Wednesday, 17 March 2010

CITES falls at the first shark hurdle

A proposal to bring openness to the shark fin trade and implement measures to curb illegal practices in the industry, failed to win the vote yesterday. Lesley Rochat, in Doha reporting for South African media reported that the votes were "52 in favour, 36 against and 11 abstentions". There needs to be a two thirds majority for a vote to succeed, so 14 votes short of a victory.

The most blindingly stupid statment in the whole proceeding was that China and Russia stated that shark populations were not in any danger of decline. How can it be possible that the country fast becoming the world's leading industrial and commercial powerhouse, can make such a bold and ignorant statement in the face of so much scientific data for the contrary?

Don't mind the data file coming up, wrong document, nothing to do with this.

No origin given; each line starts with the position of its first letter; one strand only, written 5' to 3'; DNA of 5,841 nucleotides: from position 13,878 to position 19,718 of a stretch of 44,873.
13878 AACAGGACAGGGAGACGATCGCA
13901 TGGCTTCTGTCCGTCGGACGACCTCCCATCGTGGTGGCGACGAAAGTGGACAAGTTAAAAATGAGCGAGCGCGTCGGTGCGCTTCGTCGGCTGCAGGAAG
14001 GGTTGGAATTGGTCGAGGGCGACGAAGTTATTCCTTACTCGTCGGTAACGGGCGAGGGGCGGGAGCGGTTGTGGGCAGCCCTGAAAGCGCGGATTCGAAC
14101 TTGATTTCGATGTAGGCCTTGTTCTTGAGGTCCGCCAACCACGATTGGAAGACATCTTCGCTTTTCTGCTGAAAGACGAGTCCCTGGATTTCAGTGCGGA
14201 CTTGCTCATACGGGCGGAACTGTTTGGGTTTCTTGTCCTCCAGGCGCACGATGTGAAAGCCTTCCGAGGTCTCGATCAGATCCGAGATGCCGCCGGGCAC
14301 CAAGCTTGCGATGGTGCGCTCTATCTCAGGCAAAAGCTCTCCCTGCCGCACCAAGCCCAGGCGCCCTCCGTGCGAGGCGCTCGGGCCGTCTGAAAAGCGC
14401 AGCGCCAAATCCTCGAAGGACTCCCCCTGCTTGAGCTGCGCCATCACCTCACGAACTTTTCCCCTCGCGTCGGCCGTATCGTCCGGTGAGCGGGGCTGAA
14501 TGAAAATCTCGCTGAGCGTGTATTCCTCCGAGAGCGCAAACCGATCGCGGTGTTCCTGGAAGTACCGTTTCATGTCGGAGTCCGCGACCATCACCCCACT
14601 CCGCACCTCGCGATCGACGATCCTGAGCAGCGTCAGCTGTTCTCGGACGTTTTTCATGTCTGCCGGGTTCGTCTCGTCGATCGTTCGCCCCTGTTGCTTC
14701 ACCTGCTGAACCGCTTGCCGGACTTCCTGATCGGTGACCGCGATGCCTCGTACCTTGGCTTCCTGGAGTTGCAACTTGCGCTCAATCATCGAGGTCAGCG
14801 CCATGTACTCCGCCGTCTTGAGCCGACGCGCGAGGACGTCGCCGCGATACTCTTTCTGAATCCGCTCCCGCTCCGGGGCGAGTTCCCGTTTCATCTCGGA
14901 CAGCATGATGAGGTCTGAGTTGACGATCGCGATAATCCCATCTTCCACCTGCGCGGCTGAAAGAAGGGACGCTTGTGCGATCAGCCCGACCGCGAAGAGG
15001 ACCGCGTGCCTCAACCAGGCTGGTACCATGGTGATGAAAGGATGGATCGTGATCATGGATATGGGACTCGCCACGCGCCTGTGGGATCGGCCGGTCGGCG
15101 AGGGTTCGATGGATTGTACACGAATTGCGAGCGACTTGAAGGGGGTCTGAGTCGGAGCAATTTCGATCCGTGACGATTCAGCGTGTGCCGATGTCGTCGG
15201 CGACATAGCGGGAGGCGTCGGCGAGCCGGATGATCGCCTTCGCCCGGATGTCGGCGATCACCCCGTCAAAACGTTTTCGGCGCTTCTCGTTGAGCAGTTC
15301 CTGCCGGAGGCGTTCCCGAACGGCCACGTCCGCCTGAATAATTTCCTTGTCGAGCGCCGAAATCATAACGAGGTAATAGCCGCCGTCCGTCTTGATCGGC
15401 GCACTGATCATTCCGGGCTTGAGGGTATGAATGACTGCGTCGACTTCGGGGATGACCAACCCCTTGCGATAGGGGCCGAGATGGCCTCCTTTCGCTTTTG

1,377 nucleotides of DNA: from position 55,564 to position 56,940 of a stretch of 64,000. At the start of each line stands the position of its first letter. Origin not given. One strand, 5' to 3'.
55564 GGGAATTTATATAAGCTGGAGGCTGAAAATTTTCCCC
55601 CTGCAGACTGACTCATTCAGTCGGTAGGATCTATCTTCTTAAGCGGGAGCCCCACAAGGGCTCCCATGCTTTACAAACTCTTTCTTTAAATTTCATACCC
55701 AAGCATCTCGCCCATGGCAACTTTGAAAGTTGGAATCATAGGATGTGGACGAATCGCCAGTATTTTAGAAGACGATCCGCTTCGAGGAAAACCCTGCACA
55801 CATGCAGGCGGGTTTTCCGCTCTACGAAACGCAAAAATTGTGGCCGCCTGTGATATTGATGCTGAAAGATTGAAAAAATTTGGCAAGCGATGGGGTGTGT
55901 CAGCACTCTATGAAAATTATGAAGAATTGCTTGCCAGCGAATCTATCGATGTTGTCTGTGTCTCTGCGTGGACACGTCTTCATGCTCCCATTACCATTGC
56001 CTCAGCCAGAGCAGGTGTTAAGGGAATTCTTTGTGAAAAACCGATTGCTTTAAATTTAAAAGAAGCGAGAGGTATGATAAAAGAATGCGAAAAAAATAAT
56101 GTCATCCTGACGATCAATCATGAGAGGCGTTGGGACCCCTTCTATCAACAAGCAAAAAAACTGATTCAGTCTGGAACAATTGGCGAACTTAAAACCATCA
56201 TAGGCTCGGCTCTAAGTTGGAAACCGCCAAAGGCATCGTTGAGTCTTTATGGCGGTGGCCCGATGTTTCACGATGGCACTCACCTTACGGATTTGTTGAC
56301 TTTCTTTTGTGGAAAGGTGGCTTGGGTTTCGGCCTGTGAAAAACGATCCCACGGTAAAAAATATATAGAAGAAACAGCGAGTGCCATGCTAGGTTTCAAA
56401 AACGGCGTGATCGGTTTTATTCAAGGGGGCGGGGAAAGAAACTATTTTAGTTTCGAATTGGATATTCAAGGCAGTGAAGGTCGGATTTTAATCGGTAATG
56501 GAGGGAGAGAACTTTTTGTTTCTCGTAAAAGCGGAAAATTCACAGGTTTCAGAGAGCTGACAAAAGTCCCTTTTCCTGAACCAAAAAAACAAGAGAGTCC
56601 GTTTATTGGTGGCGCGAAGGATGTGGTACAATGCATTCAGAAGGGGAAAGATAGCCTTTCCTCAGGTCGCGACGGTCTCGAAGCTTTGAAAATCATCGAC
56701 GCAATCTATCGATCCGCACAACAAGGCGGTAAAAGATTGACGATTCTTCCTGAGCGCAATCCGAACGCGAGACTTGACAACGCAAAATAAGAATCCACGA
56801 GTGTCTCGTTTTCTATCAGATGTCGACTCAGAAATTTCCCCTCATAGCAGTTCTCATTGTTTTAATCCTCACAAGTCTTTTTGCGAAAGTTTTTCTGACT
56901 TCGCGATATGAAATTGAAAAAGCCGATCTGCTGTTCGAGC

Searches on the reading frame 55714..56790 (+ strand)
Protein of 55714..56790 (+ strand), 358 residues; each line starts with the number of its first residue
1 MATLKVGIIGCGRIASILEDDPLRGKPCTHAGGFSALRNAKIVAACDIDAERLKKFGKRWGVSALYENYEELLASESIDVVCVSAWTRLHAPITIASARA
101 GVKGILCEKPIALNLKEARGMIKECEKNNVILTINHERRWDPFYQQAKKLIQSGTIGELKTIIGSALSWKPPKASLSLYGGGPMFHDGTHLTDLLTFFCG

However, there may be some light at the end of the tunnel for us looking into this from a doom and gloom perspective. There was some opposition to the proposal based on the detail that if the proposal was adopted, that the governments of the nations would be responsible for the controls implemented. This would prove too costly for poor nations, burdening them with expensive enforcement requirments (AP)and it has been argued from some that the responsibility and costs should be met by regional regulatory bodies, those involved in shark protection measures.